1/27/2005:

Intermediate Word:  gyre (a) spiral  (b faulty legal proceeding  (c) jail  (d) to crawfish
Difficult Word: -Hestia -  (a)
  queen of Ireland when the Romans arrived  (b) city in Samothrace  (c) goddess of the hearth  (d) heroine of Plautus' play, "The Sabine Women"

Earth's Limited Supply of Metals Raises Concern - Space.com  If all nations were to use the same services enjoyed in developed nations, even the full extraction of metals from the Earth's crust and extensive recycling may not be enough to meet metal demands in the future. According to the study, all of the copper in ore, plus all of the copper currently in use, would be required to bring the world to the level of the developed nations for power transmission, construction and other services and products that depend on the metal.    
Experiment probes climate riddle  - BBC  A three-week experiment to resolve the biggest riddle in climate science begins in Australia on Thursday. Scientists will use radar, aeroplanes, weather balloons and a ship to study the life cycle of tropical clouds. Current projections of global temperature rise, reported in the last assessment of the Intergovernmental Panel on Climate Change (IPCC), see increases by the end of the century that range from 1.4 to 5.8C. The spread of possible temperatures represents a huge uncertainty. One of the key issues centres on a poor understanding of what goes on inside clouds... how clouds form and carry heat high up into the atmosphere.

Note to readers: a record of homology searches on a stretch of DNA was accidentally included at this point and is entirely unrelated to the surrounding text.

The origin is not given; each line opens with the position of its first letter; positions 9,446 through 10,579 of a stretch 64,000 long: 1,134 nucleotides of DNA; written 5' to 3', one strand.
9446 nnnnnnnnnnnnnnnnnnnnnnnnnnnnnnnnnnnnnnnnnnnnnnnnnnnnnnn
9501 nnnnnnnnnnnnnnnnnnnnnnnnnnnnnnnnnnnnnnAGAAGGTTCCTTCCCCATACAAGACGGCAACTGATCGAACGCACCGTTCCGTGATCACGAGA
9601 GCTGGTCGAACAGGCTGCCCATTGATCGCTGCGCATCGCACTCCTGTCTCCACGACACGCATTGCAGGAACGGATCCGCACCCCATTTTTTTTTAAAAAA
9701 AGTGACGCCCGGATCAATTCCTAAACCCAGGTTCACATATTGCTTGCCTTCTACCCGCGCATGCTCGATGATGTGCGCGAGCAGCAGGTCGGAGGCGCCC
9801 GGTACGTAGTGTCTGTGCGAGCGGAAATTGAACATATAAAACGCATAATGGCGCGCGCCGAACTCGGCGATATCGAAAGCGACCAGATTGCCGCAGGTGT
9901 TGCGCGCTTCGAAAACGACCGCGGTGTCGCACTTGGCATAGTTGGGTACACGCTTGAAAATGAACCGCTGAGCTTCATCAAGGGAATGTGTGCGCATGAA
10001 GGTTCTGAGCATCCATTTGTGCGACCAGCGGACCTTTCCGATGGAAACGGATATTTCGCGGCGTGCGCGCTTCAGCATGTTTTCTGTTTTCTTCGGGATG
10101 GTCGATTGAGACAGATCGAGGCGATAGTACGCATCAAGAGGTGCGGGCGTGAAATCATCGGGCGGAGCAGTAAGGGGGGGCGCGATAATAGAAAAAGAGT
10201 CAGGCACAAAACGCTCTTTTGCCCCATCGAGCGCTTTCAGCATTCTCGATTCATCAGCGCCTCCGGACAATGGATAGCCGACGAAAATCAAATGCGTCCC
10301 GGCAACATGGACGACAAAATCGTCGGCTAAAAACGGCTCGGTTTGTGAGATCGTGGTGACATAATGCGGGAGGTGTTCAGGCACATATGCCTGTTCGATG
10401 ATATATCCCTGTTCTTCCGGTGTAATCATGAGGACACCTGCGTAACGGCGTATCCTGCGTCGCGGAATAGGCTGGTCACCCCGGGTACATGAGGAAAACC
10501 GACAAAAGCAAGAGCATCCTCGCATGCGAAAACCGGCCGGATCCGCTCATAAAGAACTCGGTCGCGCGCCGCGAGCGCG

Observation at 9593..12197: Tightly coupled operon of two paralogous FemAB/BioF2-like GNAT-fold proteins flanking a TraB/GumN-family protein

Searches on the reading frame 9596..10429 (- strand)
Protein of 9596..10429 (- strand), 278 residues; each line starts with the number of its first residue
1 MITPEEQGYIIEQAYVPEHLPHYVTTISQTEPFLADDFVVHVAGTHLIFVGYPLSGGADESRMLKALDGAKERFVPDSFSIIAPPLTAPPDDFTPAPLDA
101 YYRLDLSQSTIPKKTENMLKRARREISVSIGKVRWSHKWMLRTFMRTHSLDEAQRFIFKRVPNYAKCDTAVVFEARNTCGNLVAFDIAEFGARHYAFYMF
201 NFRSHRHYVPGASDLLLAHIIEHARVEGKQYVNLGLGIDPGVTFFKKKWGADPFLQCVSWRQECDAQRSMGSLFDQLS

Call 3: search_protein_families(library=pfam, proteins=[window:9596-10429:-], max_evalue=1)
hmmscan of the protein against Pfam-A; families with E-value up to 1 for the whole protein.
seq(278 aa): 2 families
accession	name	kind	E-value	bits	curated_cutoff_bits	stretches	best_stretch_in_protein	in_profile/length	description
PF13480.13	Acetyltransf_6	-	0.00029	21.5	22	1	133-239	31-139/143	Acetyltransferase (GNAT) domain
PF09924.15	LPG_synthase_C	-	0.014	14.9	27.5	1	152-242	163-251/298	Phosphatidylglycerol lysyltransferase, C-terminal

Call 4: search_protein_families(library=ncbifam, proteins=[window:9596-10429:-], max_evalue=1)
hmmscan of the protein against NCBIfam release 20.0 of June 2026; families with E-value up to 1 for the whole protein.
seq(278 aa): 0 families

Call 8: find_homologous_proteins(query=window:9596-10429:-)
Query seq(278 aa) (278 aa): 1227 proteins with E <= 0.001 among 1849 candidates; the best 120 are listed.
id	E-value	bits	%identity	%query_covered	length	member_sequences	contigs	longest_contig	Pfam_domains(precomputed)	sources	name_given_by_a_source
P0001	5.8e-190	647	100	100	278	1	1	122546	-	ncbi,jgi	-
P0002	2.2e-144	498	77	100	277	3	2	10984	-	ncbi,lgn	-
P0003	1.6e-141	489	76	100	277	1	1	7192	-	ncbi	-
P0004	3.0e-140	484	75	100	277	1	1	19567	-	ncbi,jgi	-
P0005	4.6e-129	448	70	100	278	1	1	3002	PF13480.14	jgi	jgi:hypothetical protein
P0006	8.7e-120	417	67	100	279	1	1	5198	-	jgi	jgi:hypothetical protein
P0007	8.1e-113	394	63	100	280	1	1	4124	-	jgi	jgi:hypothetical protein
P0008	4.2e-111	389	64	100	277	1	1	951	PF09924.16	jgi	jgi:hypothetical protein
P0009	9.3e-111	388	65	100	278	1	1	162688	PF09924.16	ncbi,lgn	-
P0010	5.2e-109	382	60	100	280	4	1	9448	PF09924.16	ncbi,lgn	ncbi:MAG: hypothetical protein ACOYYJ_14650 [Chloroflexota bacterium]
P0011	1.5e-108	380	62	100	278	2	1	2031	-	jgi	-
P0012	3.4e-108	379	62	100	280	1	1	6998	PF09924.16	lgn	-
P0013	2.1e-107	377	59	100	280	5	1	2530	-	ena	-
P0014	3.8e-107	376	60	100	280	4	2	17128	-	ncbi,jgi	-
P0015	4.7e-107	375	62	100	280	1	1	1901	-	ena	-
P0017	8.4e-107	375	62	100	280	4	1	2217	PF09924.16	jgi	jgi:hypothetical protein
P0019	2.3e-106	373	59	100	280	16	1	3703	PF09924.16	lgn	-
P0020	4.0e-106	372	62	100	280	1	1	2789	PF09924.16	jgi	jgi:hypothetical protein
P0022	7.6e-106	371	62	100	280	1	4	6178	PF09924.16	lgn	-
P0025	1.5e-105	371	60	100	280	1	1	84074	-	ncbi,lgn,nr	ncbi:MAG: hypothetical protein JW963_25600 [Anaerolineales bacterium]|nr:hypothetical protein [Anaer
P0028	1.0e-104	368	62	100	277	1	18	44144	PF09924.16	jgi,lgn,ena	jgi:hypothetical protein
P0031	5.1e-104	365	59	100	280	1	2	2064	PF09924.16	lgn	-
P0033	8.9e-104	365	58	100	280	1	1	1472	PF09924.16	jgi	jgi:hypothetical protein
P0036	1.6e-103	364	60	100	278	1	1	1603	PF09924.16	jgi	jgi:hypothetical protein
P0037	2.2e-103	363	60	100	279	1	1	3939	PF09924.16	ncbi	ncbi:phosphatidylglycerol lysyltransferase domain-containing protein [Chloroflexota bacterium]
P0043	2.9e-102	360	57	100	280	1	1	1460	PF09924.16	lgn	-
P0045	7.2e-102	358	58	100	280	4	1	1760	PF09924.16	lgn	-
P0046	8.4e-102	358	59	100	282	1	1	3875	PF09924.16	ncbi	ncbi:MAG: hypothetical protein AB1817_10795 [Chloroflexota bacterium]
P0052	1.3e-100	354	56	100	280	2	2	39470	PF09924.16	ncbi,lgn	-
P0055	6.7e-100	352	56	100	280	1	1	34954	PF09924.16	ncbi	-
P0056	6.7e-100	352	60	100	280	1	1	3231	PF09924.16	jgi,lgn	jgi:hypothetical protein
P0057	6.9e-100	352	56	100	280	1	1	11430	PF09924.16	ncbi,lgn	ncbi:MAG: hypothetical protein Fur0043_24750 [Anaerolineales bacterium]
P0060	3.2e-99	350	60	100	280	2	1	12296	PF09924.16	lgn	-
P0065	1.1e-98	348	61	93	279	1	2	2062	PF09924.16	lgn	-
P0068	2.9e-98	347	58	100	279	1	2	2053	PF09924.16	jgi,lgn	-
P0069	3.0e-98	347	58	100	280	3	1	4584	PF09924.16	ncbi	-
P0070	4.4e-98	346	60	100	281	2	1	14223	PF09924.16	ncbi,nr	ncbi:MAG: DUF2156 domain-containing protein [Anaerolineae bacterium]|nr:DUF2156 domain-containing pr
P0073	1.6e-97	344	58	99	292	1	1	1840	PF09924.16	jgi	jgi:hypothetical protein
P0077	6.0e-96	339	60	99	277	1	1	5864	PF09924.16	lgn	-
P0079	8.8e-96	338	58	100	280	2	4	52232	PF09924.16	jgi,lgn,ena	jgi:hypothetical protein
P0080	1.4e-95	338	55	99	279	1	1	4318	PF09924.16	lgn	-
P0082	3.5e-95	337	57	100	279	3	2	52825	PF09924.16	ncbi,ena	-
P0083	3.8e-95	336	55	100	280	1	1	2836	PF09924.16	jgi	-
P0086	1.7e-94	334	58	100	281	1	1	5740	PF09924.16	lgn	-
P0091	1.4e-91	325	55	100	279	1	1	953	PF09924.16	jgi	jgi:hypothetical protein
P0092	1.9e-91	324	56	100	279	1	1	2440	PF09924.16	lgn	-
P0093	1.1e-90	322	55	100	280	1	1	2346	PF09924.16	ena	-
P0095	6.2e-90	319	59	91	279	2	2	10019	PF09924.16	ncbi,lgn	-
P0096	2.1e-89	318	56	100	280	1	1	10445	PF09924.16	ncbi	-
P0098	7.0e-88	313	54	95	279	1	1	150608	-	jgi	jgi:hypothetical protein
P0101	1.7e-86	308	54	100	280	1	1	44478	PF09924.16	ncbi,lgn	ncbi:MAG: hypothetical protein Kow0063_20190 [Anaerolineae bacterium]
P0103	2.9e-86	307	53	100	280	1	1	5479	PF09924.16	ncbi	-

Cell transplant may cure diabetes  - BBC  Trials of a new treatment for diabetes could lead to a cure for the disease within 10 years, researchers say. "Also in the long term by reversing diabetes we hope that we will prevent the long-term conditions of the disease which develop 20 to 30 years later such as blindness and kidney failure." Currently, the cell transplant requires high doses of anti-rejection drugs which present a danger to children. So before they can even by trialled in young people, a process where these drugs are not needed has to be developed, Mr Johnson said. His team acknowledges that the process is still "quite inefficient". 




1/26/2006 Daily Page
1/25/2006 Daily Page
1/24/2006 Daily Page
1/23/2006 Daily Page
1/22/2006 Daily Page
1/21/2006 Daily Page
1/20/2006 Daily Page